Still an issue with lack of humility from paramilitary groups


Among other problems, summer in Northern Ireland is usually a time for controversy about flags. The problem is illustrated on just one lamp-post on the Sydenham Bypass, where flying just above the Union Flag and the Northern Ireland flag, is a flag for the UVF.

That organisation brutally murdered Catholics and despite its claims, it certainly didn’t defend anyone effectively. Now it has descended into criminality.  

We can understand the context in Northern Ireland against which young people got sucked into unnecessary violence and carried out acts that they would not otherwise have done. Too many died or went to prison for flawed causes, sometimes inspired by irresponsible language from politicians, but what they did was still wrong and unjustified.

Some of their leaders recognised this and played a constructive role in society and the peace process but we still have an issue with a lack of humility from paramilitary groups that, often literally, got away with murder.

Sinn Féin continues to insist the IRA’s campaign was necessary and justified. Despite the fact that nothing was achieved through violence that could not have been achieved through peaceful means, sadly many people are taken in by republicans’ distortion of history.  

The UVF and other loyalist groups continue to mark out territory as a way of asserting control, which rests on an implicit threat of violence. Their actions undermine our constitutional position and blight our community.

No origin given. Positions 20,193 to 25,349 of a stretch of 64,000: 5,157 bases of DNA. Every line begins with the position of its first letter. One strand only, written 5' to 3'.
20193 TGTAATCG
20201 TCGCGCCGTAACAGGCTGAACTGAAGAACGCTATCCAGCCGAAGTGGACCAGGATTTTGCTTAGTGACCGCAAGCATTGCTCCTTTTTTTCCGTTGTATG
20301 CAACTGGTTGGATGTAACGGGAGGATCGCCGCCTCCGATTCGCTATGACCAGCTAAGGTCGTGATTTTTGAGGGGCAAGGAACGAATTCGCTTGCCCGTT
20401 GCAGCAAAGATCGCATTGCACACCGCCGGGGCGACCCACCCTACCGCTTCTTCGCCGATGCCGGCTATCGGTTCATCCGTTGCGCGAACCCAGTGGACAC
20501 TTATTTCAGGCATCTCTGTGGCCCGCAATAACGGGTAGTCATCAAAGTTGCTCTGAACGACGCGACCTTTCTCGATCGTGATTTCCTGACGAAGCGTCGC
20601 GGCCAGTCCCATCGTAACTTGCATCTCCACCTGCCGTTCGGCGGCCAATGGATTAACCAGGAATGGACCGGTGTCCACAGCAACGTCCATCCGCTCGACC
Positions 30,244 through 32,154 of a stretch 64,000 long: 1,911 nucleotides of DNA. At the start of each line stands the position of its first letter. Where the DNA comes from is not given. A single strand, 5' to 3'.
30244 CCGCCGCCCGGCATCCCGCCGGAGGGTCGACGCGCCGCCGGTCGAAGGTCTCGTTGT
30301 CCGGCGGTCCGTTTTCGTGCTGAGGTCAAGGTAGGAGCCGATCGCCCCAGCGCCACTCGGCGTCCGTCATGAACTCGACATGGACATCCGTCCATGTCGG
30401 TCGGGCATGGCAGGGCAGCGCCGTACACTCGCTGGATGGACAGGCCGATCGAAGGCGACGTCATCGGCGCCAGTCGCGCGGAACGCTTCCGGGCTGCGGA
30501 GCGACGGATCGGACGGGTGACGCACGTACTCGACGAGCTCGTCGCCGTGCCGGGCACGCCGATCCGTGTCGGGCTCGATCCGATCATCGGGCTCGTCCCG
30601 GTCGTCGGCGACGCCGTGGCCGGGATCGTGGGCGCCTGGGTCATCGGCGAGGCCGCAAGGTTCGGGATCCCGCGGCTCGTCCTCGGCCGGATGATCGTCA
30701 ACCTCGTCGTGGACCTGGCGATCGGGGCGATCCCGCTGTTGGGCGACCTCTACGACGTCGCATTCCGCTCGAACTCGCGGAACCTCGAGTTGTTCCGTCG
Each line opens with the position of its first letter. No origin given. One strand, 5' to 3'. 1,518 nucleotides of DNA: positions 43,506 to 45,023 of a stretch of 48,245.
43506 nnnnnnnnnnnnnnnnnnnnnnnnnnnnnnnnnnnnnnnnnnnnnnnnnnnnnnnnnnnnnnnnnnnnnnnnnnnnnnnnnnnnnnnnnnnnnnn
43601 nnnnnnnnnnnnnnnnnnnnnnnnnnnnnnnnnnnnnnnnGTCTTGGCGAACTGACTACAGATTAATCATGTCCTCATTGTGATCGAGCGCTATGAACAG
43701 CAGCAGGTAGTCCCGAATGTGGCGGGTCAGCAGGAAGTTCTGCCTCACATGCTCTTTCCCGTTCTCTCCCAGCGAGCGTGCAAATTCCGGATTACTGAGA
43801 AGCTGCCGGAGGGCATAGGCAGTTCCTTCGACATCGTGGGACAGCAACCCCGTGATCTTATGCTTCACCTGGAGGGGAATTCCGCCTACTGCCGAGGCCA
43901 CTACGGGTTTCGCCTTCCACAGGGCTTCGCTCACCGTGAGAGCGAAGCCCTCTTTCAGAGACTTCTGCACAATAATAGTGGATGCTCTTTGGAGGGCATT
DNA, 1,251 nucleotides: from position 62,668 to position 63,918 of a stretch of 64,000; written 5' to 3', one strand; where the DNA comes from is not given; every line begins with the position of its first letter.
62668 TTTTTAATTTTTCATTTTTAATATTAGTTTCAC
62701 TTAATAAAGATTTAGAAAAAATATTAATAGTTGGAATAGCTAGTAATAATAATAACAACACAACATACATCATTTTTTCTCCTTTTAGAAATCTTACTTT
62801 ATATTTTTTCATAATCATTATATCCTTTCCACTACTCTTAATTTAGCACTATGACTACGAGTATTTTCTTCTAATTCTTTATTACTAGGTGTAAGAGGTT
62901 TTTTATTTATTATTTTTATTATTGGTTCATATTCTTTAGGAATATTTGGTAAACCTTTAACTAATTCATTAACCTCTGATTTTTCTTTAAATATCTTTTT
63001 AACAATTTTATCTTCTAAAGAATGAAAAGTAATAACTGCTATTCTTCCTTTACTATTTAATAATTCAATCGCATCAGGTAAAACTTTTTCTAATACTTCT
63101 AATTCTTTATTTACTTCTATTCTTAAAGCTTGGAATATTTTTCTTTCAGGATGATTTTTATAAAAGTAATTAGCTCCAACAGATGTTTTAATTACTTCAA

If the police won’t deal with inappropriate flags there is an onus on unionism’s political leaders to argue that they must come down. Equally, where nationalist flags are flown to oppress rather than unite, political leaders in those areas must speak out.

Ultimately, it is high time that our political leadership matured and, while respecting the current constitutional position, agreed new symbols that we can all embrace.  

Flags are being abused when they fly to assert the ownership of an area by one identity or tradition. By accident or design, Northern Ireland’s place in the UK is secure for the foreseeable future but with great and improving relations across this island and these islands despite Brexit. We should start appreciating the benefits that flow from that and make the most of it.

TREVOR RINGLAND
Holywood, Co Down

 

Birth of new and purer form of naked sectarianism

The bare knuckle fight in the Westminster election between Sinn Féin and the DUP resulted in the virtual slaughter of their collective political opponents and heralded the birth of a new and purer form of naked sectarianism. Out of the carnage came a very significant fact. There is no need for a border poll anytime in the near or distant future. We’ve just had one and Sinn Féin cannot be happy with the result. The election stats are very revealing. 

The DUP won the border poll debate with Sinn Féin by a clear 7 per cent (circa 50,000 votes). A far cry from the much trumpeted 1,200 gap at the assembly elections. Sinn Féin poked the bear and woke it up and now we see the reality. Sadly for united Irelanders with gleeful early expectations the news is worse than just a 7 per cent gap. 

When one, realistically, adds UUP, Alliance and TUV to the mix and puts those votes on the DUP side of the equation, the gap grows to 120,000 and that’s assuming that SDLP voters would join, en bloc, with Sinn Féin in any future border poll.
Given the level of arrogance and sheer disrespect by Sinn Féin towards SDLP in recent times, that’s probably unlikely, never mind other practical concerns which might suggest caution.